Division of Infectious Diseases, Department of Medicine, Eastern Virginia Medical School, Norfolk, Virginia, USA.

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June 2009
5 Reads

Definitive therapy for internal hemorrhoids--new opportunities and options.

Rev Gastroenterol Disord 2009 ;9(1):16-26

David Geffen School of Medicine at UCLA, Greater Los Angeles VA Healthcare Center, Center for Ulcer Research and Education (CURE): Digestive Diseases Research Center, Los Angeles, California, USA.

Hemorrhoids are common in Western societies. Appropriate assessment and treatment of symptomatic hemorrhoids can substantially reduce morbidity and improve patient well-being. In this article, the clinical presentation, differential diagnoses, and current treatment options, including the CRH-O'Regan banding device, an emerging technology for the anoscopic treatment of symptomatic internal hemorrhoids, are reviewed. Read More

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June 2009
16 Reads

Bifidobacterium infantis 35624: a novel probiotic for the treatment of irritable bowel syndrome.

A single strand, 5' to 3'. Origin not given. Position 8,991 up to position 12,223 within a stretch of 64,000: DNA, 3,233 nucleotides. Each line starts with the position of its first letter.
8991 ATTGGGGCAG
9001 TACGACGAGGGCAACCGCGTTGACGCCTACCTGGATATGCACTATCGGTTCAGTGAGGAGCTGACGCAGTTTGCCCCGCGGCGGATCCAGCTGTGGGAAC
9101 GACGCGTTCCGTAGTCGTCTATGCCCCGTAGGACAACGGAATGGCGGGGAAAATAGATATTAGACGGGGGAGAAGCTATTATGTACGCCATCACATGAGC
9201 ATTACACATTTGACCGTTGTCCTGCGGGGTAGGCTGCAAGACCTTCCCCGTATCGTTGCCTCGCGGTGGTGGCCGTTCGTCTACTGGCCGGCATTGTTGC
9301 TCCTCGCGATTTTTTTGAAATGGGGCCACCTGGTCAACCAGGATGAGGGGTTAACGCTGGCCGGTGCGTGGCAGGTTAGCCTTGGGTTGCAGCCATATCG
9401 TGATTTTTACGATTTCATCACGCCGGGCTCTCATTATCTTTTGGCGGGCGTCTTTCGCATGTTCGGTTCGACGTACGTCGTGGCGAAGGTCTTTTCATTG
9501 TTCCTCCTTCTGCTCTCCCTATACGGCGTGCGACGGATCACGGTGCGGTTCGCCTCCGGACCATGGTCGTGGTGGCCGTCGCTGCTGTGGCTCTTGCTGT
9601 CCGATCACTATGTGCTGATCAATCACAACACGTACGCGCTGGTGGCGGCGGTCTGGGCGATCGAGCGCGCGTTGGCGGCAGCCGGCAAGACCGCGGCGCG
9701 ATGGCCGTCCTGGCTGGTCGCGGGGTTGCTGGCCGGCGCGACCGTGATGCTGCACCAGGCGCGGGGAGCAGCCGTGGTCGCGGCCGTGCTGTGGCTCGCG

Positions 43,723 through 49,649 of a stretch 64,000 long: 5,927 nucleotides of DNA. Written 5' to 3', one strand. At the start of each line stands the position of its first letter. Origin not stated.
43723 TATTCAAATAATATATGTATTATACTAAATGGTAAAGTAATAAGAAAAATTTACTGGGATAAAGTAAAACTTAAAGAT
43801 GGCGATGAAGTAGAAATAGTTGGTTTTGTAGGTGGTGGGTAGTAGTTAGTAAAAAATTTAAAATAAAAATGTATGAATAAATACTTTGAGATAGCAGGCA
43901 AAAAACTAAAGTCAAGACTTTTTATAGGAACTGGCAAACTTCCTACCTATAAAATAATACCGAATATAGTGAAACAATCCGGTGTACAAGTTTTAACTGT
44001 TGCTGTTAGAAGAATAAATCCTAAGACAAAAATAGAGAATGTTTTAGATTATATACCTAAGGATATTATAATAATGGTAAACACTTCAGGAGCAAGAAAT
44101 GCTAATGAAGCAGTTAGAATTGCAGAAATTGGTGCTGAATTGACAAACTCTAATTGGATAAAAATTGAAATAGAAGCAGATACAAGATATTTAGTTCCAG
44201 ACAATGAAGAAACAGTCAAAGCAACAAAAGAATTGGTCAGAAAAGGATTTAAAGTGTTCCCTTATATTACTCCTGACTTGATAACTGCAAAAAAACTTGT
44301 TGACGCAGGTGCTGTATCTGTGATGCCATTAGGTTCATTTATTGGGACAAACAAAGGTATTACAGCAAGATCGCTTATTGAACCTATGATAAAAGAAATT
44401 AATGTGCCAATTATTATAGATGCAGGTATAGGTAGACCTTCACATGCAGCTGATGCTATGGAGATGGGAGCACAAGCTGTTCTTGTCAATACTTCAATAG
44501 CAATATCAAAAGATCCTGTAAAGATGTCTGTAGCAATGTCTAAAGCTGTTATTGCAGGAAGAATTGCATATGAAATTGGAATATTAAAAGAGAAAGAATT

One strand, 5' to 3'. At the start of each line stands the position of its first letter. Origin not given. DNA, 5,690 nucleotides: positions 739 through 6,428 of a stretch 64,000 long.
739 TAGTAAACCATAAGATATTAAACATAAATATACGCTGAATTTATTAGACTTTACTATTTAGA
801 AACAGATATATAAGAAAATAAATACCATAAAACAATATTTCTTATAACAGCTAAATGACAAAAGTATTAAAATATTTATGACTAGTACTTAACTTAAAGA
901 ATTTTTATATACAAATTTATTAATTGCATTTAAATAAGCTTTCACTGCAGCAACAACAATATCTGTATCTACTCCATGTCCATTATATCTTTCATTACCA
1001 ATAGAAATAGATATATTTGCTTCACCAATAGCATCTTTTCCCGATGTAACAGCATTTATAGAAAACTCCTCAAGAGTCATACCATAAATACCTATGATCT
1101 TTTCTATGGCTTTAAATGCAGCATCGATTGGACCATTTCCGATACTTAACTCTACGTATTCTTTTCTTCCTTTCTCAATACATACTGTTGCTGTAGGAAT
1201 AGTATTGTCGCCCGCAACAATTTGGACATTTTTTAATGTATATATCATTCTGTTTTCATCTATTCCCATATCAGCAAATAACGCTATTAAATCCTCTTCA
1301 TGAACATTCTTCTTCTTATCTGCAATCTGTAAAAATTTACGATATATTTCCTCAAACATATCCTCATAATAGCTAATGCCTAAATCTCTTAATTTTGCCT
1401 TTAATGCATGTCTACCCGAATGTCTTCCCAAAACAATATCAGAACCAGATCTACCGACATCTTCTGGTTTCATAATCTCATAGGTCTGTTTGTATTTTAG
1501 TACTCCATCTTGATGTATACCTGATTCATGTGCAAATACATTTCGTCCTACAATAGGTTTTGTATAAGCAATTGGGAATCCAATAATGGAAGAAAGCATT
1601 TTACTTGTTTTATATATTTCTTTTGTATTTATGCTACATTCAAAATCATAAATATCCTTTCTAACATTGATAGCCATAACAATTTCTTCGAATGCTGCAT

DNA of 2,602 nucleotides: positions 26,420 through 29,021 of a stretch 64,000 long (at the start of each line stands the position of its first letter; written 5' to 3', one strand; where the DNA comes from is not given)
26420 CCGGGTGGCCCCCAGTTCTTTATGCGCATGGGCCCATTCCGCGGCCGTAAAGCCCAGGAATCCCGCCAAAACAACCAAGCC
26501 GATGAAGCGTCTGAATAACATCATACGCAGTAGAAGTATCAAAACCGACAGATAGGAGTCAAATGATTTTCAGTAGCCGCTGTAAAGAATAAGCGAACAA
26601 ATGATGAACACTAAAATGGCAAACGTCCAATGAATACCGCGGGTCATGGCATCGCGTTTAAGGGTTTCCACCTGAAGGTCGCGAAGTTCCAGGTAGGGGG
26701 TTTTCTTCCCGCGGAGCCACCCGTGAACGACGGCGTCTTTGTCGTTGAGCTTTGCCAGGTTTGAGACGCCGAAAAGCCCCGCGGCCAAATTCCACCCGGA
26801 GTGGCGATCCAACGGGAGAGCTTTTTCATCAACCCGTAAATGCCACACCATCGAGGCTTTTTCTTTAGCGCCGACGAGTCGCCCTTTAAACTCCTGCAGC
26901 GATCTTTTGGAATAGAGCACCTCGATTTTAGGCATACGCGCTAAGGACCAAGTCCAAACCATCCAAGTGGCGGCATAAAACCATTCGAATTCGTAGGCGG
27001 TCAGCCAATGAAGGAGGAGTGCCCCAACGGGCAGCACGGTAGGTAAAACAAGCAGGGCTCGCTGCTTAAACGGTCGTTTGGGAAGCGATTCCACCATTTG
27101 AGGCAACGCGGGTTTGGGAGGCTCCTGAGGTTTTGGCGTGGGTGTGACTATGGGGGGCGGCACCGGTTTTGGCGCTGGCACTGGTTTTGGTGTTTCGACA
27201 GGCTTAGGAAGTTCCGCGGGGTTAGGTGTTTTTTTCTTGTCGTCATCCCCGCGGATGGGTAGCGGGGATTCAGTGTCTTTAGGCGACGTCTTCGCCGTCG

Rev Gastroenterol Disord 2009 ;9(1):7-15

Division of Gastroenterology, Department of Internal Medicine, Northwestern University Feinberg School of Medicine, Chicago, Illinois, USA.

Irritable bowel syndrome (IBS) is a common disorder with widespread prevalence. Due to its heterogeneous pathogenesis, efficacious treatments are lacking. The few medications that are effective for treating global IBS symptoms have either been withdrawn or restricted due to detrimental side effects; thus, safe and effective alternatives are urgently needed. Read More

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June 2009
8 Reads

Third Eye Retroscope: rationale, efficacy, challenges.

Authors:
Douglas K Rex

Rev Gastroenterol Disord 2009 ;9(1):1-6

Department of Medicine, Division of Gastroenterology, Indiana University School of Medicine, Indianapolis, Indiana, USA.

The most effective colonoscopy misses polyps, and both barium enema and computed tomography colonography studies have identified hidden areas on the proximal sides of folds, flexures, and valves where colonoscopy can miss even substantially sized lesions. This article reviews the rationale, efficacy, and clinical challenges associated with one of the most promising devices for improvement of mucosal exposure during colonoscopy, the Third Eye Retroscope (Avantis Medical, Sunnyvale, CA). Read More

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June 2009
11 Reads